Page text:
2013 G-20 Saint Petersburg summit

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2013 G-20 Russia summit
G-20 2013 Russia logo.png
Logo of the G20 Russia 2013 summit
Host country Russia
Date 5–6 September
Venue(s) Constantine Palace
Cities Saint Petersburg
Participants G-20 members
Follows Los Cabos summit, 2012
Precedes Brisbane summit, 2014
Website Russia G20

The 2013 G-20 Saint Petersburg summit was the eighth meeting of the G-20 heads of government.[1][2] The hosting venue was the Constantine Palace in Saint Petersburg, Russia, on 5–6 September 2013.[3]


The summit was dominated by questions regarding the Syrian civil war and any potential international reaction to the Ghouta chemical attacks. The summit came after U.S.-led efforts to obtain a UN Security Council resolution authorising military strikes against the Assad government had failed due to Russian and Chinese opposition. The House of Commons of the United Kingdom had defeated a motion regarding UK involvement in any strike on 30 August[4] and U.S. politicians were debating potential action as the summit was ongoing.[5]

Media billed the summit as a contest between U.S. President Barack Obama, trying to garner support for military action, and Russian President Vladimir Putin in opposition to any such action.[6] 11 countries signed a U.S.-authored statement blaming and condemning the Assad government for the attacks and calling for a "strong international response".[6]

Finance policy meetings[edit]

Russia, as this year's chair, hosted the G-20's finance ministers and central bank governors' meeting in Moscow on 15 and 16 February 2013.[7] While preparing for the September summit, the most pressing subject addressed – "desperately" according to Canadian Finance Minister Jim Flaherty – was protectionist actions such as competitive devaluations. Japan, represented by finance minister Taro Aso, "escape[d] criticism" for the 20% drop in the yen that had stemmed from its recent reflationary policies. The "nations declared ... there would be no currency war and deferred plans to set new debt-cutting targets, underlining broad concern about the fragile state of the world economy", per Reuters.[8]

Another meeting of the same participants was held in Moscow on 18 and 19 April 2013.[7]


This meeting was the second time an Australian Prime Minister could not be in attendance, Kevin Rudd being represented by Foreign Minister Bob Carr, owing to the timing of a federal election on 7 September. In 2010, Rudd had been unable to attend when displaced as prime minister two days before the G-20 Toronto summit, at which Deputy Prime Minister Wayne Swan then represented Australia.[9][10] During the summit, Indian Prime Minister Manmohan Singh focused on the ongoing economic crisis and urged the G-20 nations to pay more attention to their monetary policies.[11]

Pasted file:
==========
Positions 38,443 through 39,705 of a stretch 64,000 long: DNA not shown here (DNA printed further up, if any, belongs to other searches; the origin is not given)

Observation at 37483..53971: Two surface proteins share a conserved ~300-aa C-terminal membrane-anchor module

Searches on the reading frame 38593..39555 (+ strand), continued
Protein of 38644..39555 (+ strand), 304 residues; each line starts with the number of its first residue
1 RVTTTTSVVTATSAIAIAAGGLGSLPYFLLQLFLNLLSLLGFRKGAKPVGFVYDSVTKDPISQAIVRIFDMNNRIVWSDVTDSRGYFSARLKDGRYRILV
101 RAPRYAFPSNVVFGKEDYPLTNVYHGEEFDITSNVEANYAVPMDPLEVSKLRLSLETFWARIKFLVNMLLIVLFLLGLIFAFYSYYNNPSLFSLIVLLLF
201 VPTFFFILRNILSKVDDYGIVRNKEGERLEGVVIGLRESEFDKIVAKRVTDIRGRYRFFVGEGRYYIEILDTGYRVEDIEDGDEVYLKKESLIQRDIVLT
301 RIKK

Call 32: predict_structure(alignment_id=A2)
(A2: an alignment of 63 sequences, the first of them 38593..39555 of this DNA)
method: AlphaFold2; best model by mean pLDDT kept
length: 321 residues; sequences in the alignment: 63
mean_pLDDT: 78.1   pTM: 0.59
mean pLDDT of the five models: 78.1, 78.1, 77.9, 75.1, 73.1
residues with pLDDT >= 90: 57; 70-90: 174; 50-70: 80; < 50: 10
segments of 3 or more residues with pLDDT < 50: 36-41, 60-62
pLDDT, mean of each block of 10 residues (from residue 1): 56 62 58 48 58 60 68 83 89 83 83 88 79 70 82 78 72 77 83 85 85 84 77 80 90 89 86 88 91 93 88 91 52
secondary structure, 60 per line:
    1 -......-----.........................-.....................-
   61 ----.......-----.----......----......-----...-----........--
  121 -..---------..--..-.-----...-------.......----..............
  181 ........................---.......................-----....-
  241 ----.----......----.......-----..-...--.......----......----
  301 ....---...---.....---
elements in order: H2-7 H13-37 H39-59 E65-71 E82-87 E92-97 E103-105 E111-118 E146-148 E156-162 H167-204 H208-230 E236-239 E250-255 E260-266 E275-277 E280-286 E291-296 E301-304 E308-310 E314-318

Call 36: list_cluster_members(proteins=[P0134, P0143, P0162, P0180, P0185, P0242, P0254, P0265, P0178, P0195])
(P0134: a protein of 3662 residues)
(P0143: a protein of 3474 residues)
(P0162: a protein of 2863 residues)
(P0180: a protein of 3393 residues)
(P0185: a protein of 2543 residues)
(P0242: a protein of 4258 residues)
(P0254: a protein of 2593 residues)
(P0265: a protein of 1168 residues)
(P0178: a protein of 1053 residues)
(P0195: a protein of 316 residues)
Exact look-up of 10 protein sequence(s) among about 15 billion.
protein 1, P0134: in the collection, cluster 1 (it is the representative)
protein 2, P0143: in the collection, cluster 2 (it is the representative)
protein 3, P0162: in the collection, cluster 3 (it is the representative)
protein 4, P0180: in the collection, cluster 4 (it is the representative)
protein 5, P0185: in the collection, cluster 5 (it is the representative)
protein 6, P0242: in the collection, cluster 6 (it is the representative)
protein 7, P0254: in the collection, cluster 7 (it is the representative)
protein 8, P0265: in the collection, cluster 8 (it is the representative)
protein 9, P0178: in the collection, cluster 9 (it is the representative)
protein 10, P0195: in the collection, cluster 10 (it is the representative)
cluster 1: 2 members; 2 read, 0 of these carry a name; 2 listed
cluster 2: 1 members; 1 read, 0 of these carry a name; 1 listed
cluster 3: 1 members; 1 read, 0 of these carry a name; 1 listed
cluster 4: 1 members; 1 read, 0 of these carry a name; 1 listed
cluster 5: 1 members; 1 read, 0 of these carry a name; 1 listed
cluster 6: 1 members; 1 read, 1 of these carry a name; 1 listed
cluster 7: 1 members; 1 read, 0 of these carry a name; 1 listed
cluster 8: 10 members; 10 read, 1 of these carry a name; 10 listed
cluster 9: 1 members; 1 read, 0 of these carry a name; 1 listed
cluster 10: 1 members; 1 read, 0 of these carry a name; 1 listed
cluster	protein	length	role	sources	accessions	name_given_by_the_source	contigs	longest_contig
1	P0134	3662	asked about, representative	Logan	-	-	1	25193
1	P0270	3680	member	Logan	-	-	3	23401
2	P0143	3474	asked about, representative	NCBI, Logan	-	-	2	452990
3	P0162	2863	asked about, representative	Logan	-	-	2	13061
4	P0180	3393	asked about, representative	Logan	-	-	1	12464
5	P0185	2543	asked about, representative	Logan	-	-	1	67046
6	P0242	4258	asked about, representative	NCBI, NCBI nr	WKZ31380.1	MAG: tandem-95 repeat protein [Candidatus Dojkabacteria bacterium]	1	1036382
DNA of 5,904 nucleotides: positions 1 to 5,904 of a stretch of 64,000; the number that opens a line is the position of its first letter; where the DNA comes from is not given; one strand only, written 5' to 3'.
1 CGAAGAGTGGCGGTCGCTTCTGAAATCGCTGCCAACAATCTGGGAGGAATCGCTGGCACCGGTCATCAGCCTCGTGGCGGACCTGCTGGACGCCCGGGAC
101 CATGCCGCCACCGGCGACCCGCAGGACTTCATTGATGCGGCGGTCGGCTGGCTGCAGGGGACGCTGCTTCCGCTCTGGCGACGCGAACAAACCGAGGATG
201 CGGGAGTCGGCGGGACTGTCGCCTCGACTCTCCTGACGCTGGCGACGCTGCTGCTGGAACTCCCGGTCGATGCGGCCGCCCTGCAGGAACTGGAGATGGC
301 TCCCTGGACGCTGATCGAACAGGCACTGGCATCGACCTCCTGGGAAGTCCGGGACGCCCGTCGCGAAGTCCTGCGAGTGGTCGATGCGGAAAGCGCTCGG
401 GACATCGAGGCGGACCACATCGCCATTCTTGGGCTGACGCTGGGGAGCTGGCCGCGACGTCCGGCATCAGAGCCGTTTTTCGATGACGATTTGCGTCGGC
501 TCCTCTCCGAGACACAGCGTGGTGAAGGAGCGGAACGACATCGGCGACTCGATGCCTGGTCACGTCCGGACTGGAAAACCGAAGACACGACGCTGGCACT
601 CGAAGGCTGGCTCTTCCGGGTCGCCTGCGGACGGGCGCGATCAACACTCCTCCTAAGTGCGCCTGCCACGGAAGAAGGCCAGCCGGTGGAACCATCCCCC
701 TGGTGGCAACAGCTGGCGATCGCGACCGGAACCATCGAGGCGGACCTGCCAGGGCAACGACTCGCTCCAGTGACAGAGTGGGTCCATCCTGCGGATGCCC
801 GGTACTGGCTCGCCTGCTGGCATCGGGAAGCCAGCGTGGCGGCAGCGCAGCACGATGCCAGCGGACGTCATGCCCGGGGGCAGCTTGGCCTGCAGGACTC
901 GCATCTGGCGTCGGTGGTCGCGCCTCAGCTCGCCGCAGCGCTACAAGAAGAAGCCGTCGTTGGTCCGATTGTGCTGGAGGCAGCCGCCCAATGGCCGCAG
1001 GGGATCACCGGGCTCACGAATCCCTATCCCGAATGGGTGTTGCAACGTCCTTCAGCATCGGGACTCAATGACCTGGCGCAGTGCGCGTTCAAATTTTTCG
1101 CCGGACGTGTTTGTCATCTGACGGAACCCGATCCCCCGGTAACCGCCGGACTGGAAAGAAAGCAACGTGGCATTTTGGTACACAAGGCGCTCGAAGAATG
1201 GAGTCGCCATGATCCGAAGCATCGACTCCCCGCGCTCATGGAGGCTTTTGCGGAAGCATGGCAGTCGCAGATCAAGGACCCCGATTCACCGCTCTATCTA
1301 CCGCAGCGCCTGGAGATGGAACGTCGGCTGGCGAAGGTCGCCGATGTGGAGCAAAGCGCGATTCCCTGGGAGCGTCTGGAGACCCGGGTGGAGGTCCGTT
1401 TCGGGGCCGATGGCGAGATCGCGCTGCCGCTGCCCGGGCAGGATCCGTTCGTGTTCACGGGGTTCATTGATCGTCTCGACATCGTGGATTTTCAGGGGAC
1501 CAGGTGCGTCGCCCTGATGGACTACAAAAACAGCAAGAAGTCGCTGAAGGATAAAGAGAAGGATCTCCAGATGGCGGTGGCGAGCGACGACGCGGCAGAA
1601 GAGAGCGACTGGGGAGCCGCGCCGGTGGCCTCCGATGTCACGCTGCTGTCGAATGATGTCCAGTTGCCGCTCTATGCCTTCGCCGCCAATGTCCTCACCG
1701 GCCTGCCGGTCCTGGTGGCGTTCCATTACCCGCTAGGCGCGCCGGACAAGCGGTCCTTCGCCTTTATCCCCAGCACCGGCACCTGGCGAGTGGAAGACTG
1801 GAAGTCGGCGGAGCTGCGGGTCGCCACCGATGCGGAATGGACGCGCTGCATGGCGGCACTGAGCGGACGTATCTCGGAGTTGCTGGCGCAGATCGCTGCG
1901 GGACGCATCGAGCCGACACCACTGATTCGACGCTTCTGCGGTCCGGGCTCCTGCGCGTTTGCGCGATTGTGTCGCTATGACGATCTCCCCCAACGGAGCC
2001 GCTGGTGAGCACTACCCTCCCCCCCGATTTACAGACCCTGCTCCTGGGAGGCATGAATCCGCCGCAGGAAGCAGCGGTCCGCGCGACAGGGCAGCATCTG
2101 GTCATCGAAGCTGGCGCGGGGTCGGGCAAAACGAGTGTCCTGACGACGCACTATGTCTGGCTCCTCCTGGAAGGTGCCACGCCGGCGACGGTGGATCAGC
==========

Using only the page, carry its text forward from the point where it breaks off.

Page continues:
Participating leaders[edit]

Invited guests[edit]


  1. ^ Russia will host G20 summit in 2013, at russkie-prostori.com, 6 March 2012
  2. ^ Russia to host G20 summit in 2013, RIA Novosti,4 November 2011
  3. ^ Saint Petersburg to hold G20 Summit of 2013, Voice of Russia, 12 April 2012
  4. ^ "Syria crisis: Cameron loses Commons vote on Syria action". BBC. 30 August 2013. Retrieved 7 September 2013. 
  5. ^ "Obama: US cannot ignore Syria chemical weapons". BBC. Retrieved 7 September 2013. 
  6. ^ a b Kendall, Bridget (7 September 2013). "Syria crisis: No clear winner in Russia-US G20 duel". BBC. Retrieved 7 September 2013. 
  7. ^ a b "The G20". Australian Department of Foreign Affairs and Trade. Retrieved 5 August 2013. 
  8. ^ Palmer, Randall, and Kelly, Lidia (16 February 2013) "Update 3: G20 steps back from currency brink, heat off Japan", Reuters, Retrieved 5 August 2013.
  9. ^ Leaders arrive in Canada ahead of G8/G20 summits CTV News, 24 June 2010. Retrieved 19 August 2013
  10. ^ Jorgensen, Hugh. If the G20 is so great, why isn't Rudd going? at Lowy Institute for International Policy, 7 August 2013. Retrieved 19 August 2013
  11. ^ "Manmohan Singh urges G20 Nation to review their Monetary Policies". Retrieved 5 September 2013. 

External links[edit]